Flash Fiction Writing Prompt: Suspended

flash fiction writing prompt walk on water heron new orleans 1999
Photo copyright K. S. Brooks. Do not use without attribution.

Use the photograph above as the inspiration for your flash fiction story. Write whatever comes to mind (no sexual, political, or religious stories, jokes, or commentary, please) and after you PROOFREAD it, submit it as your entry in the comments section below. There will be no written prompt.

Welcome to the Indies Unlimited Flash Fiction Challenge. In 250 words or less, write a story incorporating the elements in the picture at left. The 250 word limit will be strictly enforced.

Please keep language and subject matter to a PG-13 level.

Use the comment section below to submit your entry. Entries will be accepted until Tuesday at 5:00 PM Pacific Time. No political or religious entries, please. Need help getting started? Read this article on how to write flash fiction.

On Wednesday, we will open voting to the public with an online poll so they may choose the winner. Voting will be open until 5:00 PM Thursday. On Saturday morning, the winner will be recognized as we post the winning entry along with the picture as a feature.

Once a month, the admins will announce the Editors’ Choice winners. Those stories will be featured in an anthology like this one. Best of luck to you all in your writing!

Entries only in the comment section. Other comments will be deleted. See HERE for additional information and terms. Please note the rule changes for 2018.

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11 thoughts on “Flash Fiction Writing Prompt: Suspended”

  1. The Golden Record

    Electra always felt different.

    The other egrets sensed this about her and so excluded her from many of their egret games. Even the leaders of the egret community felt she might cause trouble, and so they passed laws on what birds like her could say.

    But that didn’t stop her from experiencing the world around her. She had a wondrous imagination, and she played in that world almost every day.

    One afternoon, when she was alone, Electra stood suspended on the surface of the water. The other birds told her that was something she could never do. But she believed in herself. And there she was . . . floating on water.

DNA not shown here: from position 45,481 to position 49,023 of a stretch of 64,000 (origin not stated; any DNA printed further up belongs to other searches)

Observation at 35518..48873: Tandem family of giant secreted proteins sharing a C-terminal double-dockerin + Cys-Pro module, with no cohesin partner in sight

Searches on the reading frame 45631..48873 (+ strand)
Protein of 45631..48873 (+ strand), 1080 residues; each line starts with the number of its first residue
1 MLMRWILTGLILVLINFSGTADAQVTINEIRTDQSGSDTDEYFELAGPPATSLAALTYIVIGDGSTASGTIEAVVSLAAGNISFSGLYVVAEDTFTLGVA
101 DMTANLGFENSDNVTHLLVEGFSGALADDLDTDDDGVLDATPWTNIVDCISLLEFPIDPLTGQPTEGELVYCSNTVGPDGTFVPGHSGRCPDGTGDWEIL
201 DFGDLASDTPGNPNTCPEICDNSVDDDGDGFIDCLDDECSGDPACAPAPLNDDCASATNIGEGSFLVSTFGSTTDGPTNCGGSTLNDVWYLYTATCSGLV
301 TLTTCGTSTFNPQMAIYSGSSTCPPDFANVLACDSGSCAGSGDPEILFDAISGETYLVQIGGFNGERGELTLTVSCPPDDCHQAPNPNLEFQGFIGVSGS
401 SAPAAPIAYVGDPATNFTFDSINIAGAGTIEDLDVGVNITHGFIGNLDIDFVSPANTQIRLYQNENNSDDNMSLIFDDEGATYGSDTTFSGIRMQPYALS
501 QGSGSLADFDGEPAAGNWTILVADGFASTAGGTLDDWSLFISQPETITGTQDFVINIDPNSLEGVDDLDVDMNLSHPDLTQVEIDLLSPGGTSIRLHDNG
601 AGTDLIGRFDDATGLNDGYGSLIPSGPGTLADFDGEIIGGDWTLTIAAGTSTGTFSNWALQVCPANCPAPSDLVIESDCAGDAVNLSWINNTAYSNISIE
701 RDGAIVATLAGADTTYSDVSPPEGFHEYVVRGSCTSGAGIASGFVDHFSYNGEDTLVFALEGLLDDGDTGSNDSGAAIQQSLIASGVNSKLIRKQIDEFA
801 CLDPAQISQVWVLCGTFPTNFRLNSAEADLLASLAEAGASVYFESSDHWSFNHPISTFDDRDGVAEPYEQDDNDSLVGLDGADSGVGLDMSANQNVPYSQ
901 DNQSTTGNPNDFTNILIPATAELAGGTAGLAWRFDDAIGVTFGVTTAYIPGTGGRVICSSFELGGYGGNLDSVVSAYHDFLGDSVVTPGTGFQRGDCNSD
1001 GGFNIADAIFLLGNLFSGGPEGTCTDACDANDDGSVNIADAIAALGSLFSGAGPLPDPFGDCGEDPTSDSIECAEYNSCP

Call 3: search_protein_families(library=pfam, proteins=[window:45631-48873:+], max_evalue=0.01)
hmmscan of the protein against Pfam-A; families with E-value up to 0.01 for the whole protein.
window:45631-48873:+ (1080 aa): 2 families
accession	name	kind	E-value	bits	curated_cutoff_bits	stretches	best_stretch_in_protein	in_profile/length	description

And as she drifted on the water’s surface, she let her imagination come into play, and the stream soon carried her thoughts on a current of invisible rays. And through a wondrous process, her thoughts and migratory senses turned skyward, to the great mystery above her.

    As Electra looked skyward, her mind’s eye wandered through the vast unknown. It was a journey of endless spirals, showers and explosions of colour. Everywhere, there was darkness, light and the sounds of celestial delights.

    And as her mind wandered through the endless expanse, she detected an object–Voyager 2–floating through space. And as it continued on its journey to unknown worlds, she heard the distant Golden Record play:

    “Hello from the children of Planet Earth.”

  2. Young Daryl Mitchell wanted to do something clever, to attract attention without any fuss. He designed a large, realistic bird on stilts, mounted on wood submerged on a chain, leading to an anchor. The bird would glide as though walking on the water.

    It was too early for swimming. But word spread about the amazing bird. People appeared on the beach, some chanting or hoping for a miracle, plus protesters claiming it was the devil’s work.

    Daryl watched from the shore, taking video, posting on social media. He called a reporter he knew from school, Susan Trout, who worked for the Chardonnay Gazette. He just didn’t mention that he created the bird!

    When he saw that a few protesters brought shotguns, Daryl called the Chardonnay Police Department, fearing violence.

    Susan Trout came ready to investigate in a wetsuit, with her waterproof camera. When Daryl saw her going in the water, he got very nervous.

    “Don’t go in, Ms. Trout!” cried Daryl.

    But then police arrived, and restored order. The intrepid reporter emerged on the shore, victoriously holding up the bird, carrying the whole apparatus.

    Daryl was terrified, fearful that Susan knew everything, and would report him! But after taking pictures, she returned to her sports car with her prize, giving Daryl a sly look.

    All summer, everyone talked about it. The fake bird was displayed at the Chardonnay Gazette, until Susan Trout quietly returned it to her anonymous source. And a good reporter never reveals her sources.

  3. Crap. What have I gotten myself into this time. A bird. That is what I said I wanted to be. A bird. I could have been more specific. But no, not me. Bird, that’s it. I wanted to fly, be free of my former life, free from worries and care. Respected. Admired even. Maybe even feared a little.

    Why didn’t I say “Reincarnate me as an eagle or a hawk.” Those are really cool birds. Even a vulture would have been better than this. Of all the hundred of birds in the world, I have to come back as some scruffy little white thing with stick legs and big feet. I don’t even know what kind of bird I am.